Here I am now, almost 7 years out of high school, and I can safely consider myself fluent in German. The way to this point certainly wasn't graceful and the success was hard won, but here I am nonetheless. But what does being "fluent" mean exactly? When do you know you've crossed that threshold?
The truth is that fluency happens differently for everyone. Some people feel fluent in a new language in just a few months, while others never get there after years of learning. Everyone has a different level of comfort in the discomfort of a foreign language, learns at a different rate, and has different opportunities for immersion in the language. All of these things and more affect when in the learning process someone considers him- or herself fluent, and a whole other set of considerations, like accent, word choice and grammatical accuracy, affect whether listeners consider another speaker fluent.
For me, there wasn't a clear moment when I went from being "un-fluent" to suddenly being fluent. Realizing I was fluent happened in retrospect, after countless moments of failure, when I didn't understand something or couldn't think of the right words, and moments of success, when I was able to have easy conversations in German or answered a question without thinking about it first. I started to feel like I could have a real, substantial conversation in German after eight or nine months of daily studying and immersion, and I didn't admit that I was fluent, either to myself or out loud, until well past the year mark. Even admitting to myself that I'm fluent in German was difficult. I have a tendency to doubt my own abilities, and even if I do believe that I'm good at something, I'm often afraid to admit it in case I'm not actually as good as I think I am. For all I know, people who I spoke to in German may have considered me fluent long before I considered it of myself.
Even after admitting to my own fluency, I keep coming back to the same question: what does being fluent actually mean? Does it mean that German is no longer difficult? Of course not. Does it mean that I always know how to say what I want to say? Definitely not. Does it mean that I am done learning? Not by a long shot! I'm still prone to mild panic when I have to speak to someone in German, particularly someone I don't know. I am constantly reading and hearing German words I don't recognize and attempting to explain things with vocabulary I don't have. I still have good and bad moments; sometimes I feel like I can say anything I want in German, and other times each word is a battle. I have come to realize that language fluency, more than any other type of knowledge, is a constant and never-ending learning process. No matter how many German words I learn, there will always be more out there that I don't know. With language, there is always something more to learn, and every conversation is simply practice for the next one.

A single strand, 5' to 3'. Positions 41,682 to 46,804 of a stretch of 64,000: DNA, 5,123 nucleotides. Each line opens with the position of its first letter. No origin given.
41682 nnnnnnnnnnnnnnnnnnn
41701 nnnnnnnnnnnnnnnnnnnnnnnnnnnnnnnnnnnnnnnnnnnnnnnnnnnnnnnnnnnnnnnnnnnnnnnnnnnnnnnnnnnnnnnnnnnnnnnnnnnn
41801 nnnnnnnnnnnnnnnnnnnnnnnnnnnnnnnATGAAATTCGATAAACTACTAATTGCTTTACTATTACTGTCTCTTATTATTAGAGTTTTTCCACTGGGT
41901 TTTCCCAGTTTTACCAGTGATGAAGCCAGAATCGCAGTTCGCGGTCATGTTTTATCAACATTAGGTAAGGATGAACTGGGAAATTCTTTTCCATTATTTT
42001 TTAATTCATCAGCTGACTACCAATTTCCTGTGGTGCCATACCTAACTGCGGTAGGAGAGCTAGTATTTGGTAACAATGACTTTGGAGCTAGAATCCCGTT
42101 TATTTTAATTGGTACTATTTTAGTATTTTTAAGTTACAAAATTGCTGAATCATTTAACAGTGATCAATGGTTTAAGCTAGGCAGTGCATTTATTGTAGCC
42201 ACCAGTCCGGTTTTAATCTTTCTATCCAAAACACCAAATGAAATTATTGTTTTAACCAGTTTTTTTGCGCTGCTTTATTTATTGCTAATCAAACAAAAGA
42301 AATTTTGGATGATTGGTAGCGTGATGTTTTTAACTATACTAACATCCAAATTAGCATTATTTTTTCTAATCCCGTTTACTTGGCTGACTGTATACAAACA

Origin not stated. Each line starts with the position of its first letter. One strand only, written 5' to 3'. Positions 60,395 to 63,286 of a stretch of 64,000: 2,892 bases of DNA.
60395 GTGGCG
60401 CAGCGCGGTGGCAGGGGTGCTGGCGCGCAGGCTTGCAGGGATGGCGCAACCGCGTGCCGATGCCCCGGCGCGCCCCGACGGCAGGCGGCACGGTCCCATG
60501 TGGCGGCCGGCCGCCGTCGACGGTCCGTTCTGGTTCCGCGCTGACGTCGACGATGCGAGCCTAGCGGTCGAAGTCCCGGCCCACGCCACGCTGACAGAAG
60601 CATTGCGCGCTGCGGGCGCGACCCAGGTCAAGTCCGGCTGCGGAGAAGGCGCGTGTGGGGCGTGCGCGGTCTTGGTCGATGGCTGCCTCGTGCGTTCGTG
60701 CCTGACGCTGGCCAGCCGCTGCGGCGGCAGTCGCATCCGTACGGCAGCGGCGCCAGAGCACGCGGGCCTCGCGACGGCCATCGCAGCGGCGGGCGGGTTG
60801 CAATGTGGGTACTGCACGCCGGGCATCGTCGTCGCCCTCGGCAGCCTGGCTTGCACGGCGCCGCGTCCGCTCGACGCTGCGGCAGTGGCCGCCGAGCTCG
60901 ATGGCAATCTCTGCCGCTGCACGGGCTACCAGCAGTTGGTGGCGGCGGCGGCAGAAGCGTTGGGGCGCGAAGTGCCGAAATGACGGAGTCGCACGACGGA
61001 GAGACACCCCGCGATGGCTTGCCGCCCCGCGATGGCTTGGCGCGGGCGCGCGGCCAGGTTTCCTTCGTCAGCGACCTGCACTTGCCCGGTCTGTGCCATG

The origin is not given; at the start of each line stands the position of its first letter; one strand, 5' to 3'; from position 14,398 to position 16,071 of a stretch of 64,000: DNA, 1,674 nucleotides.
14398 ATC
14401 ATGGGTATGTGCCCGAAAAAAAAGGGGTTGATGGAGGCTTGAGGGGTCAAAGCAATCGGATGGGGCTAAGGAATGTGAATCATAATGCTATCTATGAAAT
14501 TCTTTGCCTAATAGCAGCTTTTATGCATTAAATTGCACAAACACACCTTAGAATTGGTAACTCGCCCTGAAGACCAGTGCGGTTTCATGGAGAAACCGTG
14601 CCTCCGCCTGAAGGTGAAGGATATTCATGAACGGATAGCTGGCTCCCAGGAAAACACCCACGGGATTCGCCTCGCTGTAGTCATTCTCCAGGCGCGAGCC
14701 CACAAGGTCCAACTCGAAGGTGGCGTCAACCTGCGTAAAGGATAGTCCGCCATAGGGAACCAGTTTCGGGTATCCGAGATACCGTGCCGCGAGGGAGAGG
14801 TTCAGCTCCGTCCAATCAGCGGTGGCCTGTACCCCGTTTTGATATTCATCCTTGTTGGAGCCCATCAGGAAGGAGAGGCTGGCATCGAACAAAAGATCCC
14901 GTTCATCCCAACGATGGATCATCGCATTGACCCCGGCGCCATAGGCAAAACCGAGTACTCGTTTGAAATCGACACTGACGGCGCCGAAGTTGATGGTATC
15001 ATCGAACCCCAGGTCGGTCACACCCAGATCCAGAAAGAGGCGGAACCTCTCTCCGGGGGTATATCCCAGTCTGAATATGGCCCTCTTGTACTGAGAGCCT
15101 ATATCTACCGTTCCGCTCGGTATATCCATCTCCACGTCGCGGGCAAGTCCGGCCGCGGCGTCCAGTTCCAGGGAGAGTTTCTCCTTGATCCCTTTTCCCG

I have accepted the fact that I will probably never feel as comfortable speaking German as I do speaking English, since there is something undeniably special about a person's native language that can't be duplicated by any other form of communication. When I imagine my life in the future, whether it be in Germany or the United States, I picture myself speaking English as my primary home language, regardless of the language I speak with friends or at work. There is comfort, familiarity and ease when speaking English that I am not ready to give up, and I probably never will be. But that doesn't detract from my accomplishments. Being fluent doesn't mean I have to abandon my native language. It just means that I can communicate easily with other German speakers and I have one more choice when it comes to what language to speak in my day-to-day interactions.
German fluency is an achievement I'm very proud of, but I'm not going to just sit back and relax now. I plan to continue learning and to tackle the next big hurdle: understanding the various dialects of German. There are a lot and they can very dramatically from Hochdeutsch, or high German, the standard dialect. But that's a topic for another post.
I'll end with a question for my readers: If you've learned a foreign language, when did you consider yourself fluent, if ever? What does being fluent mean to you? My opinion is just one of many, and I'm curious about others.